Thomas Struth: New Works @Marian Goodman

JTF (just the facts): A total of 19 color photographs, on view in the North and South galleries.

In the North Galleries (main room and adjacent viewing room), there are 3 chromogenic prints and 7 inkjet prints on view, made in 2016 and 2017. These works are framed in light grey with thin grey borders and hung against white walls. The works in the main room are face mounted to Plexiglas, so their surface is glossy; the works in the viewing room are not face mounted and so have a matte finish. Physical sizes range from roughly 29×43 to 80×150 inches, and all of the prints are available in editions of 6.

In the South Galleries, there are 9 inkjet prints on view, made in 2016 and 2017. These works are framed in white with wider white borders, and are hung against light grey walls (including a partition blocking the doorway). Physical sizes range from roughly 11×7 to 50×75 (or reverse) and all of the prints are available in editions of 6.

(Installation shots below.)

Comments/Context: Thomas Struth has been making science and technology pictures for the last handful of years, and with each new set of images, he has pushed us further into a realm where scale and complexity reach a kind of tipping point. Initial images of robots, drones, experiments, and server farms have given way to the immensity of steel mills and container ports and the post-human power of medical facilities, each engrossingly large scene meticulously documenting a tangled mess of tubes, cables, wires, and other increasingly inexplicable forms of shininess. With his signature cool-eyed precision, he has pulled back the curtain on true marvels of man-made innovation, and simultaneously forced us to engage with thornier questions concerning their baffling complexity and immediate obsolescence.

Struth’s newest works continue this conceptual progression, and then surprisingly seem to hit an emotional wall, where his simmering frustration with technology (and its makers) seems to seep to the surface. So the show is set up as two decidedly separate parts, perhaps as an end and a beginning.

His new technology pictures are among his best from this series, in that they center in on monumental subjects that evoke nearly equal parts astonishment and befuddlement. His all-over blue images taken at the Neutral Buoyancy Lab at the Johnson Space Center in Houston document the full-scale models of various space stations which have been submerged in a massive swimming pool. While the staggering facilities allowing scientists, engineers, and astronauts to do work and test things on the ground before they get into the unforgiving environment of actual space, Struth has captured these locations at moments of extreme quiet, where the water is so still that the overhead lights reflect as perfect arrays of bright pinpricks. The largest work on view gives us a wide spanning view of the whole facility (complete with its international cooperation flag decorations), while three overhead bird’s eye views look down at particular stations, allowing us to revel in their panels, hatches, and sectional architecture. The empty silence is almost spooky in these images, the vibrant blue of the water acting like a boldly tinted filter.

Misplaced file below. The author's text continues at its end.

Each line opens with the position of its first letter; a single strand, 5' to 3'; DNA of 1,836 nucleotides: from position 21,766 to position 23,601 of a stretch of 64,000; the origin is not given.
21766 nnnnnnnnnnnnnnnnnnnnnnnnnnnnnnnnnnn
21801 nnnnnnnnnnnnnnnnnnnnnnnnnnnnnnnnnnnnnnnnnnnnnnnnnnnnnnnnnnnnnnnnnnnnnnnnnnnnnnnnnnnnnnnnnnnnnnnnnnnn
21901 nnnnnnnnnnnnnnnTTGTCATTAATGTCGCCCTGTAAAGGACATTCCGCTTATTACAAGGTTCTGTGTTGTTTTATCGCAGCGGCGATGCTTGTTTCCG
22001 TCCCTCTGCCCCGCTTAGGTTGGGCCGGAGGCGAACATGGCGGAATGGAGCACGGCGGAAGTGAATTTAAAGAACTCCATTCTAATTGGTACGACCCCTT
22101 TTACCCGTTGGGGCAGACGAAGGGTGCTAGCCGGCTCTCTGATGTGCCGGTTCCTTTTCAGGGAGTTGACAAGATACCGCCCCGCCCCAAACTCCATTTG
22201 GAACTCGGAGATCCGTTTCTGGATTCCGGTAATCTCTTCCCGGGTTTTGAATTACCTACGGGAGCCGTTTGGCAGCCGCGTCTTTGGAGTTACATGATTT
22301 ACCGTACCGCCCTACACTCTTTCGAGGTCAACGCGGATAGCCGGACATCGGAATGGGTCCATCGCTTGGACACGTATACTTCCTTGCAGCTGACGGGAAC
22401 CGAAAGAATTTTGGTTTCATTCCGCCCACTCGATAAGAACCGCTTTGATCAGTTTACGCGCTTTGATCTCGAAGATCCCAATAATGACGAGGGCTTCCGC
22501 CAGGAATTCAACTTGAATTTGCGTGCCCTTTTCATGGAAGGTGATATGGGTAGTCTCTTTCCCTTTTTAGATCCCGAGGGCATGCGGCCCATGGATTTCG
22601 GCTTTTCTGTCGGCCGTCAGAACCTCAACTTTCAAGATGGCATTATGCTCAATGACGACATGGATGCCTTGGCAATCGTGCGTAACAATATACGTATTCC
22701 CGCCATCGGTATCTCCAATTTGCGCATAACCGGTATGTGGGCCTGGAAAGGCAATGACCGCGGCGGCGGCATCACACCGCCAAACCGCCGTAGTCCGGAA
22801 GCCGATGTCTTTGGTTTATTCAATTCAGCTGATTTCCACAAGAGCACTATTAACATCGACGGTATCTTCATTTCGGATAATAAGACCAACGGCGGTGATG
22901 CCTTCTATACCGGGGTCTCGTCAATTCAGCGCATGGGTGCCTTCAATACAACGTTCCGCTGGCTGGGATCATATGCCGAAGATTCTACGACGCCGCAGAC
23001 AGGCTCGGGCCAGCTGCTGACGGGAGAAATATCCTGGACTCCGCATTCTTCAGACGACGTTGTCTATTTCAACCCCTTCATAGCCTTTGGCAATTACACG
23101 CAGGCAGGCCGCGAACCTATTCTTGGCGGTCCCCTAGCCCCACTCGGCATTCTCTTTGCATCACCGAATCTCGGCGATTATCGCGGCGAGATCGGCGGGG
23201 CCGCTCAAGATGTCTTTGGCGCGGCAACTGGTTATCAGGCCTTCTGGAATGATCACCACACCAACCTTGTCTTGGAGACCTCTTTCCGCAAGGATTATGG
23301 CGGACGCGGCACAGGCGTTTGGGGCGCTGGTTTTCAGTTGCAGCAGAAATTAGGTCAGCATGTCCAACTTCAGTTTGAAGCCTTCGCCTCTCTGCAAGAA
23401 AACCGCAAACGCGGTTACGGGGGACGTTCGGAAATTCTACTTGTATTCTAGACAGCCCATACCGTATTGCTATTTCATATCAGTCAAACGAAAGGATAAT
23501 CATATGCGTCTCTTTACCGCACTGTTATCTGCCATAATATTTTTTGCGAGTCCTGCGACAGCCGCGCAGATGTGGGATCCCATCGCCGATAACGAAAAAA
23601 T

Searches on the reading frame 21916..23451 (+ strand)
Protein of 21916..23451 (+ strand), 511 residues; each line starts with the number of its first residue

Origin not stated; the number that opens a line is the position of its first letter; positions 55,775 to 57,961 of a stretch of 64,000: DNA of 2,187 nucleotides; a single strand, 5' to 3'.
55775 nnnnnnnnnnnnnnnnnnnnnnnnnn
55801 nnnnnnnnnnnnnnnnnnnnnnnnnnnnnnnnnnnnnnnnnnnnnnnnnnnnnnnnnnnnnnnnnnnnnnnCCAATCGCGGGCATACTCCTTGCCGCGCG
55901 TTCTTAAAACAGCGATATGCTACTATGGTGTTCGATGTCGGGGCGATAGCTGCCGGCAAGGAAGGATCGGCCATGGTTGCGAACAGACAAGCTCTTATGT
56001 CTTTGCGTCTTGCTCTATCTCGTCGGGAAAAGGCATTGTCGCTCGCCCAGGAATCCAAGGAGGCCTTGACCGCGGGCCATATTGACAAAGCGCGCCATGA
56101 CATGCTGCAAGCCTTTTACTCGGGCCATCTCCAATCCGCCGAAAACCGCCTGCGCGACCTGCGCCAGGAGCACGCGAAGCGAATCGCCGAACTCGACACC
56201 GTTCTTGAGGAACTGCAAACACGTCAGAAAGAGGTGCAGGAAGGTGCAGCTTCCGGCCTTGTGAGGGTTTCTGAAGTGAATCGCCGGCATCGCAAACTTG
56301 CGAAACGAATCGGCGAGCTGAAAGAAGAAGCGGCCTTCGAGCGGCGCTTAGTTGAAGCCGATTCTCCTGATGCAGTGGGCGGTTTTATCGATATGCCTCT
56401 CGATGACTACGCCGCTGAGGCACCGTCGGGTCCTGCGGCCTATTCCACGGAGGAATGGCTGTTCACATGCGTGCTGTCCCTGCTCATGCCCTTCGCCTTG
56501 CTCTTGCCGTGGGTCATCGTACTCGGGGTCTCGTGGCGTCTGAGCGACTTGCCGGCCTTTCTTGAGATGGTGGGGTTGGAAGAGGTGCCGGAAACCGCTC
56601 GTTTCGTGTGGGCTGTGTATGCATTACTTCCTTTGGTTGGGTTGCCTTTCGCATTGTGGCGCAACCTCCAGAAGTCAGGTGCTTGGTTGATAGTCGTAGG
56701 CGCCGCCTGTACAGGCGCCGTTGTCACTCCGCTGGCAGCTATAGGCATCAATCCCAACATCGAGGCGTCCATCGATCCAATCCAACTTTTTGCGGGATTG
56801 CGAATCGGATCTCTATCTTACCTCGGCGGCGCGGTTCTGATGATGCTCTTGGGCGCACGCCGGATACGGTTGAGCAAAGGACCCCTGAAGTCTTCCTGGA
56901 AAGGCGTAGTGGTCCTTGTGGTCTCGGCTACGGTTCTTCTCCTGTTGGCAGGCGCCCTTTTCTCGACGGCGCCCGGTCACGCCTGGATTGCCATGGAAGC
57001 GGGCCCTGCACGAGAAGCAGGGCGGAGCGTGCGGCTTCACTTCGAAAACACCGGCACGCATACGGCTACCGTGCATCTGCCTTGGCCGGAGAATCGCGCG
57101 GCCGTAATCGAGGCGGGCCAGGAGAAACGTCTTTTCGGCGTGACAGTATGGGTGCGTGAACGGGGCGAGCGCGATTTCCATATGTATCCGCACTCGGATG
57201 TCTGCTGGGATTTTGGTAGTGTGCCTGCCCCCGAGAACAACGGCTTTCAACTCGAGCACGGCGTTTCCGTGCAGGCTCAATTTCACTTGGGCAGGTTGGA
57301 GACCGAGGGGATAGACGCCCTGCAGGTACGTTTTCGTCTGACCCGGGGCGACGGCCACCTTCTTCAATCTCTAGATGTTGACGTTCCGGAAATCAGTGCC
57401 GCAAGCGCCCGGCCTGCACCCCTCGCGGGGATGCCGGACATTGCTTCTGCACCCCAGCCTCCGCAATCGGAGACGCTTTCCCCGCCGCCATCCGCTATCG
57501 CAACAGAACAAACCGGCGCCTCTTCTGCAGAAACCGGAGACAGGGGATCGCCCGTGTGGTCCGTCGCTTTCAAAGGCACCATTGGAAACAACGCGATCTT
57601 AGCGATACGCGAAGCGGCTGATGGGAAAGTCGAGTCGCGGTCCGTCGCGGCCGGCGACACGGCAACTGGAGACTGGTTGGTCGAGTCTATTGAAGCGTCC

A pair of images from a high voltage laboratory at Siemens have more of an eye for the elemental shapes of geometric abstraction. The experiments here seem to have been made with high technology Tinker Toys (the setups are rigged with balls, pipes, circular discs, and tubes painted in primary colors), and Struth frames the room as a cascade of connections against a diamond-patterned (presumably sound-proof) wall. A second pair of images moves in much closer, pushing us inside the technical guts of follow-ons to the US/German GRACE satellites. Here Struth confronts us with dense layers of wiring and shiny insulation, his squared-off vantage point keeping everything in perfect alignment.